From the KAWC Newsroom

In The Colorado River, These Little Suckers Are Making A Comeback

The temperature is hovering right around 90 degrees the day Dale Ryden and I float down the Colorado River near Grand Junction, Colorado. The water looks so inviting, a cool reprieve from the heat, but if either of us jumped in we’d be electrocuted. “It can actually probably be lethal to people if you get in there,” Ryden, a fish biologist with the U.S. Fish and Wildlife Service, says.

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Lisa Spinelli loves small children — their innocence, their enthusiasm, above all their promise. But The Kindergarten Teacher's protagonist, achingly played by Maggie Gyllenhaal, knows that most 5-year-olds don't grow up to be particularly creative or even interesting. Exhibit A: herself.

The second Civil War will be fought over Thanksgiving. That's the devilish concept at the heart of The Oath, the new dark comedy from Ike Barinholtz that imagines families tearing at each other's throats over the latest machinations of the U.S. government. It doesn't have to imagine too hard. Written and filmed in a white-hot rage over the last year, The Oath barely bothers to mask the inspiration for its dystopia.

What if you were trapped in the middle of a traditional addiction narrative forever?

In a traditional fictional addiction narrative, the addict begins the story able to coexist with the addiction, if indeed it even has emerged. The addiction deepens, loved ones discover it and there is a single lowest point. Then there is a surrender by the addict and a willingness to get help. Or, sometimes, there is not, or there is another fall and then there is death.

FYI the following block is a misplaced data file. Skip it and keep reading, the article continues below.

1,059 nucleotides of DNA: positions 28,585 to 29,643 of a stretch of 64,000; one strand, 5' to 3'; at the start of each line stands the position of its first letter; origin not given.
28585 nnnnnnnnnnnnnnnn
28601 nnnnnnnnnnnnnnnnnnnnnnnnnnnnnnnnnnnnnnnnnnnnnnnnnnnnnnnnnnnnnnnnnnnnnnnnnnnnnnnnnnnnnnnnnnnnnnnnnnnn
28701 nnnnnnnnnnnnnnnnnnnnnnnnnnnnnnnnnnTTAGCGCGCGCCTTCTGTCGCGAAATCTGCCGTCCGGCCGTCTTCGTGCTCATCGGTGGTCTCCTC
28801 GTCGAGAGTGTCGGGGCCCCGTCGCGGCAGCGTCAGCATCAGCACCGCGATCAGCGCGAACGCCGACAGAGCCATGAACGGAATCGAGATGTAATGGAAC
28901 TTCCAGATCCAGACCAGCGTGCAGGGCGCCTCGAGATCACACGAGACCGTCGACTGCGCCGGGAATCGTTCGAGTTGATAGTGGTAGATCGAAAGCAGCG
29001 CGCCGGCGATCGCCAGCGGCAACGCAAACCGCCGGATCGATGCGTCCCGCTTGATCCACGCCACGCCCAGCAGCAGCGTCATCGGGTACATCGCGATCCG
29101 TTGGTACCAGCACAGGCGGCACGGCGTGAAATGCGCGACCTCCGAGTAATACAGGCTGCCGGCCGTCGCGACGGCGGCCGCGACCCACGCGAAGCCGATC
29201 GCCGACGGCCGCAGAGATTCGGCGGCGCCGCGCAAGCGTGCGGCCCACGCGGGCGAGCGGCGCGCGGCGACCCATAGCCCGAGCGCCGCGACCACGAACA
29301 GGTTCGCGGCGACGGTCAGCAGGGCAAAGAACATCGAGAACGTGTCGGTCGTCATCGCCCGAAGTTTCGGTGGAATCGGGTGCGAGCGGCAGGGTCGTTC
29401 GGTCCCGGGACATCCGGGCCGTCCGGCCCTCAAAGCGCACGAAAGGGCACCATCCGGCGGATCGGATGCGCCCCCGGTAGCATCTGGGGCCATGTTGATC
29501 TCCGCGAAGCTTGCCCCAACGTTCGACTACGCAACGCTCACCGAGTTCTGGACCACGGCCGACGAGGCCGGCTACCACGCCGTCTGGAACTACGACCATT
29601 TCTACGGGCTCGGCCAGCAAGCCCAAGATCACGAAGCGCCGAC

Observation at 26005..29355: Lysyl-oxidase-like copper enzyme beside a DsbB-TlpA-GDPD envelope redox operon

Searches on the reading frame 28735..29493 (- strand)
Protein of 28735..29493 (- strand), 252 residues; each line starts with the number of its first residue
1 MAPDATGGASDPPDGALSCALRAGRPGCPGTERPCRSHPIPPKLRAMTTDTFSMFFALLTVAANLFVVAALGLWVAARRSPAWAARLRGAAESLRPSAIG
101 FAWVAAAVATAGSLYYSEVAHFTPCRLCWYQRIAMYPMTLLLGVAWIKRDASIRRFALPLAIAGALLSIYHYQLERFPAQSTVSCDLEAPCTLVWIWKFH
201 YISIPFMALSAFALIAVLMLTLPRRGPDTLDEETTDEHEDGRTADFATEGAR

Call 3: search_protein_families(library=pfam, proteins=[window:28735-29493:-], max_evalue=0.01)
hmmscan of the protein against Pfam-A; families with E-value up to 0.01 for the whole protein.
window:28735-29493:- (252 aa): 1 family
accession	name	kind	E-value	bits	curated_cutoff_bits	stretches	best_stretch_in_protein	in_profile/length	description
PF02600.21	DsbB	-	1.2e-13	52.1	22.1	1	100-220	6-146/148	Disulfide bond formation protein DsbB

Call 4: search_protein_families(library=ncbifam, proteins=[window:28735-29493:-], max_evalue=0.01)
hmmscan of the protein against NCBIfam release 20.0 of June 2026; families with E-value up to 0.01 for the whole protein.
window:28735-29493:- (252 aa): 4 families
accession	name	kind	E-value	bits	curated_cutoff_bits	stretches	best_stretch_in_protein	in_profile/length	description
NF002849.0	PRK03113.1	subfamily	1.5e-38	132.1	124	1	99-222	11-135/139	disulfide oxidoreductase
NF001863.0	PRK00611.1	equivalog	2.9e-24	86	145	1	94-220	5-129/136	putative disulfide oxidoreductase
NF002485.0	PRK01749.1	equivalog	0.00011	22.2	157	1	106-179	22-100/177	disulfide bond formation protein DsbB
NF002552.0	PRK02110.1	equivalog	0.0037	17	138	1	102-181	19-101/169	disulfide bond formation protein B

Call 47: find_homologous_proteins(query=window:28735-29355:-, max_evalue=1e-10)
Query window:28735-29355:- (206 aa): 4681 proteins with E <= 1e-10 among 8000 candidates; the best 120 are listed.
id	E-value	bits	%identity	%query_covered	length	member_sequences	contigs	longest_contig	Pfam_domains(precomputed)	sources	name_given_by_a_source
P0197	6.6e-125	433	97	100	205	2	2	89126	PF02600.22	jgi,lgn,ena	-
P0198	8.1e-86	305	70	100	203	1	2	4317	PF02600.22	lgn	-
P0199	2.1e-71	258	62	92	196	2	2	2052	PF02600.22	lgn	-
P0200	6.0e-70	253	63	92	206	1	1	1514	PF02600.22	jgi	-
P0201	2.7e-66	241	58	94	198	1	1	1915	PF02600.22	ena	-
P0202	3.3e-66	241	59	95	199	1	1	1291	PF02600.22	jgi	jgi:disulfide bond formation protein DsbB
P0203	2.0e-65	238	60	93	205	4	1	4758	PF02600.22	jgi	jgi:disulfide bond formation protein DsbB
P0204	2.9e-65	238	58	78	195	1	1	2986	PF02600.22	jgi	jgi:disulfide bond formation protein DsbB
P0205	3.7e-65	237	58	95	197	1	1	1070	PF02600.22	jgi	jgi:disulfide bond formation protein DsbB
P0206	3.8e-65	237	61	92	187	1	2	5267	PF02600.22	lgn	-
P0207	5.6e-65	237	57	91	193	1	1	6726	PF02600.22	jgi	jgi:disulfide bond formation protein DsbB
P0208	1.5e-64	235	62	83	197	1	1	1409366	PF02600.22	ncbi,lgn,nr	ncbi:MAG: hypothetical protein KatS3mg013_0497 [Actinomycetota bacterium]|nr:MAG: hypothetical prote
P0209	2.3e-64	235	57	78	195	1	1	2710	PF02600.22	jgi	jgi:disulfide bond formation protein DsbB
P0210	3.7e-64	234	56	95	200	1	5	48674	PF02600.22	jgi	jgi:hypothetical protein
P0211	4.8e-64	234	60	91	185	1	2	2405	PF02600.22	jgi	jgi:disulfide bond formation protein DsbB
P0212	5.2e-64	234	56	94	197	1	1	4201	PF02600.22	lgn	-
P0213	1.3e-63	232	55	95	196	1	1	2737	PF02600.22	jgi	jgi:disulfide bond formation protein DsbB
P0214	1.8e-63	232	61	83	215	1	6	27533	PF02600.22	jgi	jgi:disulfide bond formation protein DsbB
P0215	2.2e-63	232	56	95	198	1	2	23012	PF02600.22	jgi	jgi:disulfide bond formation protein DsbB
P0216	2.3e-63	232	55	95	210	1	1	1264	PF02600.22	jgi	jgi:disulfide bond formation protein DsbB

Tents cover the lawn of a cracked government building in Palu. Coloring books are spread out across a tarp on the lawn. Children play tag in the driveway and wag their arms and hips in the popular "floss" dance, under the shade of palm trees.

This is where they bring children who were separated from their families after the earthquake and tsunami hit central Indonesia last month – as well as kids who were reunited but need trauma counseling.

Police in California made headlines this spring when they charged a former police officer with being the Golden State Killer, a man who allegedly committed a series of notorious rapes and murders in the 1970s and '80s.

Authorities revealed they used DNA from a publicly available genealogy website to crack the case.

Copyright 2018 WNYC Radio. To see more, visit WNYC Radio.

Copyright 2018 NPR. To see more, visit http://www.npr.org/.

For immigrants living in the U.S. illegally, it can be difficult to get a valid identification card. Now there's one very old organization trying to make it easier: the Catholic Church.

The Archdiocese of Baltimore announced Wednesday that its parishioners will now be able to get an ID card that shows name, address and data of birth, accompanied by the parish logo. While the cards clearly state they aren't government-issued IDs, the city of Baltimore and its police department say they will recognize the cards as an official form of identification.

Commerce Secretary Wilbur Ross now recalls speaking with a White House official about the possibility of adding a citizenship question to the 2020 census. That's according to a new court document from the administration's attorneys that confirms conversations between senior officials during the early months of the Trump administration.

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AZ Highways: On the Road Since 1925

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